Your editorial The Charter's Breaking Point (Jan. 29) suggests the danger of applying the Charter of Rights and Freedoms to overseas military action. Last June, Britain's Law Lords decided that human rights guaranteed by the European Convention on Human Rights - via the United Kingdom's Human Rights Act - applied when British troops in Iraq beat an Iraqi civilian detainee to death. The House of Lords' decision took into account the operational context. Indeed, it found that the rights applied only in detention, not in active combat scenarios.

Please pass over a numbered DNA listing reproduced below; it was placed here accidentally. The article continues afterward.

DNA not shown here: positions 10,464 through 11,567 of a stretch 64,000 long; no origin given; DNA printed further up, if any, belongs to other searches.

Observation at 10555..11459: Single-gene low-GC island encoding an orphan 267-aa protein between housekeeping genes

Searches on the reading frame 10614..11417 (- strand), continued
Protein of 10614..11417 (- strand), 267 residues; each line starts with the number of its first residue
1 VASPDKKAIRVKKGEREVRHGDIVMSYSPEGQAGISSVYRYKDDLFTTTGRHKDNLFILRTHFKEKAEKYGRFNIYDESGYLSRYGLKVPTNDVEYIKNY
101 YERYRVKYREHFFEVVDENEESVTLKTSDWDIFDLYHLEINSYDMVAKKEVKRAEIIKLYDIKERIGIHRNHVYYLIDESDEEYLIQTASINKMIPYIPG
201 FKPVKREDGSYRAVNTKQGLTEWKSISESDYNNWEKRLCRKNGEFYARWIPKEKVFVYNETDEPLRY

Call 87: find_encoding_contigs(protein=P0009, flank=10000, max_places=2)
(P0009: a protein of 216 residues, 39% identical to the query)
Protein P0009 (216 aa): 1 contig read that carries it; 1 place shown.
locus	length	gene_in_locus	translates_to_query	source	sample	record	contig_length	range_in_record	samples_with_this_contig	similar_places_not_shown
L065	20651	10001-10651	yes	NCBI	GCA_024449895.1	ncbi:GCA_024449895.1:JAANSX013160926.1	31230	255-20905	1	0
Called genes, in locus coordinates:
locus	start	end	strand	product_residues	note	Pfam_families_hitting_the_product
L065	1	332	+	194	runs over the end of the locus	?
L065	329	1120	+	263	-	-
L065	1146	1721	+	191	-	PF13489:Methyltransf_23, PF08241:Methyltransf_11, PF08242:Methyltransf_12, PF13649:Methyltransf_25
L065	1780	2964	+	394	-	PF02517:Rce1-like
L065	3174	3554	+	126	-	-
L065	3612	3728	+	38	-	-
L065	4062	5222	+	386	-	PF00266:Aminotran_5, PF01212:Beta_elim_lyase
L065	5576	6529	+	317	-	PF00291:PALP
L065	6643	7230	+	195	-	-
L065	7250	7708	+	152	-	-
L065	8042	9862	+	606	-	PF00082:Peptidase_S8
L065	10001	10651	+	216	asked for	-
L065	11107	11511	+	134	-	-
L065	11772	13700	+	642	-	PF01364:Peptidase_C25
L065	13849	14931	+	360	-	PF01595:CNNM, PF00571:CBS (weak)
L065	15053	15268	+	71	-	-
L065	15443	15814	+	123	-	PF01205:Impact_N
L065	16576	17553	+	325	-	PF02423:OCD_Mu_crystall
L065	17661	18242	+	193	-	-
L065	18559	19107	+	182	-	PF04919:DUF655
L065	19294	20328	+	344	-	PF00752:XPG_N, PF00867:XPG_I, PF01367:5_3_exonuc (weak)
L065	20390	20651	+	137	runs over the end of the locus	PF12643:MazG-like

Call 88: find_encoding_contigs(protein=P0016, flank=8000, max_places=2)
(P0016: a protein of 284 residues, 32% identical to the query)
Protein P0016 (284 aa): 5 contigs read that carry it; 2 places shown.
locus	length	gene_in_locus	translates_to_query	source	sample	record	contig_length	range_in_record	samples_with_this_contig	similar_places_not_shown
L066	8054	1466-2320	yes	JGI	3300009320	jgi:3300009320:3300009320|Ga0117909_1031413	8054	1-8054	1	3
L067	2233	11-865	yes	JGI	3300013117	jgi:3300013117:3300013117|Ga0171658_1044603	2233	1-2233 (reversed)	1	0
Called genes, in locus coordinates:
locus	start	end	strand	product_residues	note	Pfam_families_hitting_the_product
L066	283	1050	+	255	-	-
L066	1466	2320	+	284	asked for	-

There have been few subsequent complaints that this decision hampers military effectiveness, and I fail to see the problem with applying the Charter in similar ways to de-
tainees taken by Canadian troops in Afghanistan.